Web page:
Greenhouse gas theory is necessary to believe in CAGW, but not sufficient.
Jere Krischel

Barring complexities from gas mixing (we generally assume CO2 is a well mixed gas in the atmosphere), I’ve done some back of the napkin calculations, and come up with about a 3.8% maximum attribution to humanity.

That sounds like a pretty tricky approach to use. You have to know how CO2 emissions vary with the work week (people still use electricity, drive, etc. on weekends), you have to know how CO2 distributes through the atmosphere, and you have to be careful about how you choose the measuring station. Clearly one cannot use the readings in Mauna Loa Observatory, whose location was intentionally chosen to be far from civilization; I imagine it takes days or weeks for CO2 to distribute evenly throughout the atmosphere, and weather patterns will make the mixing uneven.

Of course, the difficulty in excluding all other possible explanations is that not all explanations are known — you could exclude, say, the breeding habits of northern voles from any global warming component, but you might not be able to anticipate that the breeding habits of phytoplankton have a significant effect on atmospheric CO2.

This idea is a lot like saying Bigfoot exists. The claim is

  1. far more easily evaluated by experts who have spent their lives studying CO2 sources, sinks, and chemistry, rather than either of us (and if you got the idea from Curry, note that her expertise is in hurricanes)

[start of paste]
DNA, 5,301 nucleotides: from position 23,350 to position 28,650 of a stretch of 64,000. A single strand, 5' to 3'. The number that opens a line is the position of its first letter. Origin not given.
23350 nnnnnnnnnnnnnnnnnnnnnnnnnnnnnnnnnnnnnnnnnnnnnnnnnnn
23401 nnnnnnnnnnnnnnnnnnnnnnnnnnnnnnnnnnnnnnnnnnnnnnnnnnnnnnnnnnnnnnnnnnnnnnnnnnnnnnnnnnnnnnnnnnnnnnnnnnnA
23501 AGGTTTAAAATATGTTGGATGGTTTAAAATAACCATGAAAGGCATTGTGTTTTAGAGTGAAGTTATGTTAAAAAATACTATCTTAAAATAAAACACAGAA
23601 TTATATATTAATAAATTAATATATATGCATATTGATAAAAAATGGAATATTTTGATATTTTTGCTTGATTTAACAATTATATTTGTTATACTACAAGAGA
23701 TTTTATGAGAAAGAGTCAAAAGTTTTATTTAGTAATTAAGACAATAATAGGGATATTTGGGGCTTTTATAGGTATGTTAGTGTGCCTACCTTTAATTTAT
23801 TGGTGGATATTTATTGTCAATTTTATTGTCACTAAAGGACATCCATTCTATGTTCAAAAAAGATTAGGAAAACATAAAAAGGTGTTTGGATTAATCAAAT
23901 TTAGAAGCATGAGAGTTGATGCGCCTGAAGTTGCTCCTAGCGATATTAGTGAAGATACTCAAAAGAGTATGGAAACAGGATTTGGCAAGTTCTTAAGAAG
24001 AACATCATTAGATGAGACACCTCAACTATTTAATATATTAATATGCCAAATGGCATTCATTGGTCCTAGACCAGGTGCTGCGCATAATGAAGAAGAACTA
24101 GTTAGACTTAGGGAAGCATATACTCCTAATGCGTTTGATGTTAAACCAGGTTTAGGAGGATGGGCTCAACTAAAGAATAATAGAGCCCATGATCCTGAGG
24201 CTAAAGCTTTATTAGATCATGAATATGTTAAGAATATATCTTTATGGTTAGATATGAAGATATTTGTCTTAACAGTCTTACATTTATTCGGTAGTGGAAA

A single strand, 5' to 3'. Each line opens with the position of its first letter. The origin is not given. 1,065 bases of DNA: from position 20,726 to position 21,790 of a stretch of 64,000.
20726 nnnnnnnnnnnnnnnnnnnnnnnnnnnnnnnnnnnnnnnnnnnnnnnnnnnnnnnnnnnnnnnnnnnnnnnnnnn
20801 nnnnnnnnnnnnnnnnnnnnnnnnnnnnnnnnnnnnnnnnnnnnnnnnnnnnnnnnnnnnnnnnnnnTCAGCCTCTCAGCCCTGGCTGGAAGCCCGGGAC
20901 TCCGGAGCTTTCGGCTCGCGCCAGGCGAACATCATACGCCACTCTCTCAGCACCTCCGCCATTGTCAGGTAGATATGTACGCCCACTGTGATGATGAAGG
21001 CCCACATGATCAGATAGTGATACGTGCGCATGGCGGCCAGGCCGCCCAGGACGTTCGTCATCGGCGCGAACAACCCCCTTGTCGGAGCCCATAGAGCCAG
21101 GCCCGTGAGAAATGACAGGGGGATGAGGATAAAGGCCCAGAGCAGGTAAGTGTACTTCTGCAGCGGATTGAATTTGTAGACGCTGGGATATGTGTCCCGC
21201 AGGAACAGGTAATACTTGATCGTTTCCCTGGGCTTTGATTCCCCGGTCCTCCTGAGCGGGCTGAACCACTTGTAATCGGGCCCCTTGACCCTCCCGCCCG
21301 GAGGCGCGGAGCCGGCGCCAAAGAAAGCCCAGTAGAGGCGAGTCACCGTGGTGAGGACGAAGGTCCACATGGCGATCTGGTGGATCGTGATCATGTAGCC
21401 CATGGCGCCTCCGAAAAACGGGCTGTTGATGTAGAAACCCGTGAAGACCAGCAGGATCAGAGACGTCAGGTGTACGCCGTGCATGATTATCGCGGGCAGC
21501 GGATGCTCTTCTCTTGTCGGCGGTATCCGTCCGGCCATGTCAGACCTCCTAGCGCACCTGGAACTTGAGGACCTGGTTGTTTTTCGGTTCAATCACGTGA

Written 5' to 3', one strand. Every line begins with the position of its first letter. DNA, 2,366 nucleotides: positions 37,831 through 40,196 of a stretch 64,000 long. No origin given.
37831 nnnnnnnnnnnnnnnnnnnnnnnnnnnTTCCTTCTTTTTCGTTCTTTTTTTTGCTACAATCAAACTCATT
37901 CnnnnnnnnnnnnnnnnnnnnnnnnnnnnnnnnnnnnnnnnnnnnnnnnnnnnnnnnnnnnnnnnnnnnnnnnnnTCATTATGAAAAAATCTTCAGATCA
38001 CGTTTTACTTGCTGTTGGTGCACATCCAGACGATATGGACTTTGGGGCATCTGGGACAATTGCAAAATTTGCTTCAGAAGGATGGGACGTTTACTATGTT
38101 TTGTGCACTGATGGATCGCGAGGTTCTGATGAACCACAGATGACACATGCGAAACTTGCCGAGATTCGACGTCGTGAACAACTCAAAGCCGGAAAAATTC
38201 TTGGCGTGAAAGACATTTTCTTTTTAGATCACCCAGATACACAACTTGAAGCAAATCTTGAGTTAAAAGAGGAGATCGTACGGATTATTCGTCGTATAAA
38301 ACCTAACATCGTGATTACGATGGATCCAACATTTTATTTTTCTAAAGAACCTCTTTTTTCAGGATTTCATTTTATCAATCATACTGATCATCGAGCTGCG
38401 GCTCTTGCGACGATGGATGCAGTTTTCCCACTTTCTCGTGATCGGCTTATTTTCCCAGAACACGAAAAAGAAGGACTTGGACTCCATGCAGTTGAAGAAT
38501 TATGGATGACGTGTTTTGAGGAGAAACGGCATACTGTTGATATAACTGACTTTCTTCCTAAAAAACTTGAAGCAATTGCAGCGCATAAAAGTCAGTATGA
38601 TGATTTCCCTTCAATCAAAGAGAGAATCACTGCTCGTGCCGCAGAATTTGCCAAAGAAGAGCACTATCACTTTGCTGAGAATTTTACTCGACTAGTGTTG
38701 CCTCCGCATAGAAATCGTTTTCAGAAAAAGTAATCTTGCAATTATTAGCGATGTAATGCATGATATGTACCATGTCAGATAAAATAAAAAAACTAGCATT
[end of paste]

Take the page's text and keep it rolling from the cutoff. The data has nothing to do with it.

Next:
2. a moot point. It is not a reason for us, as members of the general public, to say “let’s not act on climate change.” Thus there is no reason to feed this message to the public.
As for the temporal lag in the ice cores, sadly, the proxies aren’t high resolution enough to compare well to the modern instrumental era. Changes, such as observed over the past 150 years, are smoothed out in the ice core record, so it’s not a valid comparison.

Are you proposing that in the past CO2 massively and mysteriously increased over periods of 50 years and then, just as massively and just as mysteriously decreased, so fast that the jump is completely invisible in ice core records?

Since there’s no evidence or any reason to believe that, this is similar to a claim that all emeralds toggle between blue and green every million years. It’s an example of why we use Occam’s Razor.

What argument, contrary to your beliefs, is one that you have the hardest time refuting?

I have successfully refuted every argument I’ve seen, except your asking for a (1) falsifiable hypothesis and a (2) other thing that I didn’t understand, was pretty difficult for me. The tropospheric hot spot issue was difficult until I understood it better.

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